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November 28, 2013


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Joe Wilson

Not sure I reach the same conclusion from these statistics.

It seems to me that the net gainers, Santander and Nationwide, are the ones paying the highest offers on linked savings accounts at a time when savings rates are terrible.

There is no evidence that 'winning' these customers will be profitable in the long term or that they won't be as quick to switch away when offers are removed.

Personally I feel Natwest and Lloyds won't lose too much sleep over losing some in credit and less profitable current account customers at the same time as they are still deleveraging and can borrow cheap money via the FLS.

This seems to be more a short term zero sum price war than a genuine improvement in competition or benefit from the new switching regime.

Fritz Thomas Klein

I am convinced that a bank funding itself consistently, irrespective of short term market conditions, via its own customers is more stable and will do better than banks without such funding. History has proven this over and over again. So the ones not worried about this will be (again) the problem banks longer term.

John Gilbert

Probably the stat that made the most impression was the fact that the main reason for switching was the 22% of people (leading reason)who moved because of a local branch /opening hours.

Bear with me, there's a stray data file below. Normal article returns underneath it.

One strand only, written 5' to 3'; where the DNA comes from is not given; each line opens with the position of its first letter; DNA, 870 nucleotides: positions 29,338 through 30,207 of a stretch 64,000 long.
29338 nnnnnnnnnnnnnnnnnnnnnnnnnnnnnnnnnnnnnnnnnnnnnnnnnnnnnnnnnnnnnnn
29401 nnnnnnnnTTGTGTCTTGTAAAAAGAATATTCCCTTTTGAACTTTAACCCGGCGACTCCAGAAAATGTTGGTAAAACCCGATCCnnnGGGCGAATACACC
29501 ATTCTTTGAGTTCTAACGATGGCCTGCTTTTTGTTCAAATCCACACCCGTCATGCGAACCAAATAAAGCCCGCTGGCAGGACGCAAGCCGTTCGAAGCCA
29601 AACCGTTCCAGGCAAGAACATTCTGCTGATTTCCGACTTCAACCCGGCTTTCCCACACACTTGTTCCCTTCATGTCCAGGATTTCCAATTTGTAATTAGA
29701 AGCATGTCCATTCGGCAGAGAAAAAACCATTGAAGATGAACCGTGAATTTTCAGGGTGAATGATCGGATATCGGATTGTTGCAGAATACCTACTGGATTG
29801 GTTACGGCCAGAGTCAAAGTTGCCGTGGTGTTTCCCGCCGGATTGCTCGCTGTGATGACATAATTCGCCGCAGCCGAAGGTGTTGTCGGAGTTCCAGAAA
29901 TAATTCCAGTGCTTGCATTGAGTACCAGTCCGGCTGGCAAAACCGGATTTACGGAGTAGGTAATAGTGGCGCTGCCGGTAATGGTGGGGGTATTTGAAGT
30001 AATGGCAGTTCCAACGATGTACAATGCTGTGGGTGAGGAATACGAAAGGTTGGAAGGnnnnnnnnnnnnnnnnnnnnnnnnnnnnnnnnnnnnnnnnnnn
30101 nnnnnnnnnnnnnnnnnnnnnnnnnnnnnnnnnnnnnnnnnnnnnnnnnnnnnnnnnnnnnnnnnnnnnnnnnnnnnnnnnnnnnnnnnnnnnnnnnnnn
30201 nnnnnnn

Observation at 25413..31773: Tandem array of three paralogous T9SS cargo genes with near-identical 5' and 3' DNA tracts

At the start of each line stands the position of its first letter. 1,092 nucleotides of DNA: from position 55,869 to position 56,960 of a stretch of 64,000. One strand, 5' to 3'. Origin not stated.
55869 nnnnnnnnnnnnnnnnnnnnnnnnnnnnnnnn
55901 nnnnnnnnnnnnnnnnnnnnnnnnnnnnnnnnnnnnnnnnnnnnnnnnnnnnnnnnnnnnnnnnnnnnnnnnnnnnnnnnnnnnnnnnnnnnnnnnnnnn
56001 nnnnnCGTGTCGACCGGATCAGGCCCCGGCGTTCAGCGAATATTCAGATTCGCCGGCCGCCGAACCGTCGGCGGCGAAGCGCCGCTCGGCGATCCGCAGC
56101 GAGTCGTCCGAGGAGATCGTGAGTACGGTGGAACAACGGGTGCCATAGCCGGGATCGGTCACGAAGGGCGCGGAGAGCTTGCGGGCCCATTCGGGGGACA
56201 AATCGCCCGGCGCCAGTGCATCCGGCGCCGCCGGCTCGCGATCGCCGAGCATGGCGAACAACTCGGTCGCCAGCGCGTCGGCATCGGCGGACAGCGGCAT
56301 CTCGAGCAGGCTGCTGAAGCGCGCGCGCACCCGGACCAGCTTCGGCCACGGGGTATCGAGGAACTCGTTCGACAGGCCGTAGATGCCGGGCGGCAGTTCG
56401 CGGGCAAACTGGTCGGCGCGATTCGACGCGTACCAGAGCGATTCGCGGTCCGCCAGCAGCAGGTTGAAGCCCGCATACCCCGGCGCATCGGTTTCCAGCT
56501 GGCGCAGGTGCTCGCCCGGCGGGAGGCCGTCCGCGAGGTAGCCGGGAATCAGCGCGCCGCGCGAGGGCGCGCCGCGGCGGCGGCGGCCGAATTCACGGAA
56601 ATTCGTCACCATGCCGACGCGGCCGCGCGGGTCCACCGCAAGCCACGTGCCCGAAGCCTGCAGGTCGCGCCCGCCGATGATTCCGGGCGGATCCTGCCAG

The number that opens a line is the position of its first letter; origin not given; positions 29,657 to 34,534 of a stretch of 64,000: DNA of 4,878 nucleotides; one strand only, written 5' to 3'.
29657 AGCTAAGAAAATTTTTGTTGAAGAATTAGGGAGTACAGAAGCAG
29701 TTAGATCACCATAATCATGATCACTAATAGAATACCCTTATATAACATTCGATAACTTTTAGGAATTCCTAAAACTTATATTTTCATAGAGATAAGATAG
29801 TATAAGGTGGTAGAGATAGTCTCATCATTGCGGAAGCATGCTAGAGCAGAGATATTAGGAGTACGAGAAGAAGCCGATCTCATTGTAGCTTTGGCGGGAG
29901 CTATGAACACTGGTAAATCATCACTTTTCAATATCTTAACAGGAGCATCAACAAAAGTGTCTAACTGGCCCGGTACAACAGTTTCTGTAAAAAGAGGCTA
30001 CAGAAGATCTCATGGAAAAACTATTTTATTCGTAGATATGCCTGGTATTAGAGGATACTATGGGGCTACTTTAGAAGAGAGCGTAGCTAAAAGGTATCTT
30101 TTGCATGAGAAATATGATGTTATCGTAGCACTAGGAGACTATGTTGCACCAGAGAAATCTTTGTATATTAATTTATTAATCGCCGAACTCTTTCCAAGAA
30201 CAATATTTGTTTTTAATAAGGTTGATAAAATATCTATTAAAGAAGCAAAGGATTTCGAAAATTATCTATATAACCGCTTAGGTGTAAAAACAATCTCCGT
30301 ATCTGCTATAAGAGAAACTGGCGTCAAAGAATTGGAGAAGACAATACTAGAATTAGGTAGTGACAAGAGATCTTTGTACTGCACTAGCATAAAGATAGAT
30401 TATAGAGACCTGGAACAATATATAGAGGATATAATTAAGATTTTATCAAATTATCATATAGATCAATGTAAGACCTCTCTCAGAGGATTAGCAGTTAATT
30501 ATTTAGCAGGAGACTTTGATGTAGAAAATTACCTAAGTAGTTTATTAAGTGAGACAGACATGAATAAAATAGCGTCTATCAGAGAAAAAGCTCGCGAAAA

Perhaps a break down of which brands saw people switch because of this fact would be the most illuminating brand stat, especially given the large sample of respondents. Indeed the branch would appear to play a bigger part of the current account package than many bank-watchers may have expected.

Research by GfK for JGFR (just before faster switching came into effect in September) found 7% of customers of the main financial services providers (aka top 10 banking brands)are likely to switch (2% very likely). One interesting finding is that people seeking new mortgages (18%) were more likely to switch suggesting that good mortgage offers (linked to branch advice?) and boosted by Funding for Lending are a driver of switching behaviour

Over the 10 years + of the JGFR/GfK UK Banking Barometer Lloyds TSB and Barclays dominate as the two leading MFSPs, although the separation of Lloyds Bank and TSB has resulted in Lloyds TSB losing share but still retaining pole position. Santander, RBS and TSB have the most customers likely to switch (albeit on small samples)

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